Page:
People often complain “my back is sore” or “my knee hurts when I walk up the stairs.” Describing your symptoms carefully and completely can help your medical caregiver help you. Pain encompasses many different symptoms. Each has its own set of possible sources. Here are a few examples.
When you describe the location of your back pain, for example, explain whether the pain stays localized to a small area around the spine, or covers a large area of the back. Is it more on the left side or right? Does it travel down the buttocks and into the leg? Does the traveling pain form a thin line or does it feel like the whole leg hurts? How far down does it travel? What activities make the pain travel farther or become more intense?
Describing the kind of pain you have is also extremely helpful. Does it burn? Feel like a hot searing pain? Like touching a sunburn? Does it feel like a dull throbbing toothache? Like the area is bruised or black and blue? The pain can be sharp, like an ice pick, or a stabbing pain. It can feel sore, like muscles that have been worked out too hard or it can be electric, like a zinger type shooting pain. It can feel like a tight rubber band that is about ready to snap, or like a pinching. Some pain feels as if something catches, then lets go as you move through it.
Sometimes, people can describe the body part where the pain feels like it’s located. Bone pain, for example, feels like the bone itself has a gnawing ache to it. Muscle pain, like a cramping or spasm, has a contractile feel to it. Joint pain can feel stiff, swollen or restricted within a joint itself.
The duration and timing of the pain is also extremely important. Is the pain constant and unchanging no matter what you do, whether you are at rest or doing activity? Or does the pain vary in intensity? Do you feel it when you are doing a certain motion or activity, or does it hurt afterward? If the pain is intermittent, can you reproduce the pain? Is it worse first thing in the morning when you get out of bed, or as the day goes on? Does it make it hard to sleep, or limit you to one comfortable position? Is it worse at night?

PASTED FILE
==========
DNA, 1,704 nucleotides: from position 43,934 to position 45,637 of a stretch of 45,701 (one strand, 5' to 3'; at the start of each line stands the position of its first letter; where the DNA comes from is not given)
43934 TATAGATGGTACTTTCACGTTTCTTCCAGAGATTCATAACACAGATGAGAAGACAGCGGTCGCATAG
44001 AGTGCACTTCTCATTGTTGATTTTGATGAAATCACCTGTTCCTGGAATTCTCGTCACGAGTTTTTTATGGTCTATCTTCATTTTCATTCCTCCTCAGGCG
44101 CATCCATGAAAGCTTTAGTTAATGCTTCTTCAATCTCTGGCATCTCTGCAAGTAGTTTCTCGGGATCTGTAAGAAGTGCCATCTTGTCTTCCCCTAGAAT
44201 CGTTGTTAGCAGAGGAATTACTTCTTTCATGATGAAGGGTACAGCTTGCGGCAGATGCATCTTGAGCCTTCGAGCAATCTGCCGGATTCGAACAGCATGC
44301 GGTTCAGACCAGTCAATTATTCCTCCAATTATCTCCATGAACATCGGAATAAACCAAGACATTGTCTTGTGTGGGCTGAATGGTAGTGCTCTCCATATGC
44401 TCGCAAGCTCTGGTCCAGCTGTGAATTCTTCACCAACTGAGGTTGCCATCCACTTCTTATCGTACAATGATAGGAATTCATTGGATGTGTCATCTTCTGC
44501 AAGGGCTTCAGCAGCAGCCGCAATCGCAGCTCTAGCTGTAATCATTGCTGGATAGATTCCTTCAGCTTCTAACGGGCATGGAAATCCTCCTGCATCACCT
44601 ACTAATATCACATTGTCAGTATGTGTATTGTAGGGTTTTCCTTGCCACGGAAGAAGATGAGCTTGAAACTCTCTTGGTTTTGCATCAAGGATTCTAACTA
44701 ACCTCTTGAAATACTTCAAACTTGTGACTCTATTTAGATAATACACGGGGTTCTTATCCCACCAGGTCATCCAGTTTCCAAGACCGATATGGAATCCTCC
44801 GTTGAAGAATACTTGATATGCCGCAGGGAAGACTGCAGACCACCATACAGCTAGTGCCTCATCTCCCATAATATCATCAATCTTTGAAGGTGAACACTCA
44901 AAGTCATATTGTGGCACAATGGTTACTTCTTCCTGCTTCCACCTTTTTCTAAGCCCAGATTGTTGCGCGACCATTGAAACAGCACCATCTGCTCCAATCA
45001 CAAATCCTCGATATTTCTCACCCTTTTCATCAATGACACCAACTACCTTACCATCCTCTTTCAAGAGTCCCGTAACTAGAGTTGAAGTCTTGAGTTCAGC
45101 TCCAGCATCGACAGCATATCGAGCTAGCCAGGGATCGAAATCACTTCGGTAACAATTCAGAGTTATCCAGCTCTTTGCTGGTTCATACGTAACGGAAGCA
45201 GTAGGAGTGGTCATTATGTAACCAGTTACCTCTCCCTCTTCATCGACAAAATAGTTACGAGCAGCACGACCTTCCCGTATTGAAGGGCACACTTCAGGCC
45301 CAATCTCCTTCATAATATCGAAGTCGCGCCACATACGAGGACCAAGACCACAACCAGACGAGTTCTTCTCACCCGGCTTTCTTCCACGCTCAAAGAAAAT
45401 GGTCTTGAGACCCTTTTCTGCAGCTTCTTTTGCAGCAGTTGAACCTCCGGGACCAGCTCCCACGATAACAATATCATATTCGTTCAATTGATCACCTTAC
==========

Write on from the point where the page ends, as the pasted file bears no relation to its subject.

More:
Is there anything you do that helps relieve the pain? Does ice, heat or sitting in a contorted position with your knees drawn up help? Does it feel better to have pressure on it, or keep pressure off it? Which is more comfortable: sitting, standing, walking or lying down?
Describing the intensity of pain is often very difficult. Measuring pain on a scale of 0 to 10, 10 being extremely intense, is a common method. Another way is asking, “what is the least pain on a scale of 1-10 you have,” and then give a number for the most intense pain you have.
A way of describing the effect of pain on your life is to indicate how severely it has affected your function. Can you do normal things around the house or do you have to sit down and rest after 15 minutes? How long can you comfortably sit, stand or walk? Can you work at your normal job or are you on light duty? Have you had to give up things like shopping at the mall, or going out to dinner? What kind of chair do you look for at a restaurant?
You can aid in achieving a quicker diagnosis and treatment when all these questions are carefully considered before you see a medical professional.
You can work as a team with your doctor and other health care professional to provide as much specific information as possible. It will help everyone!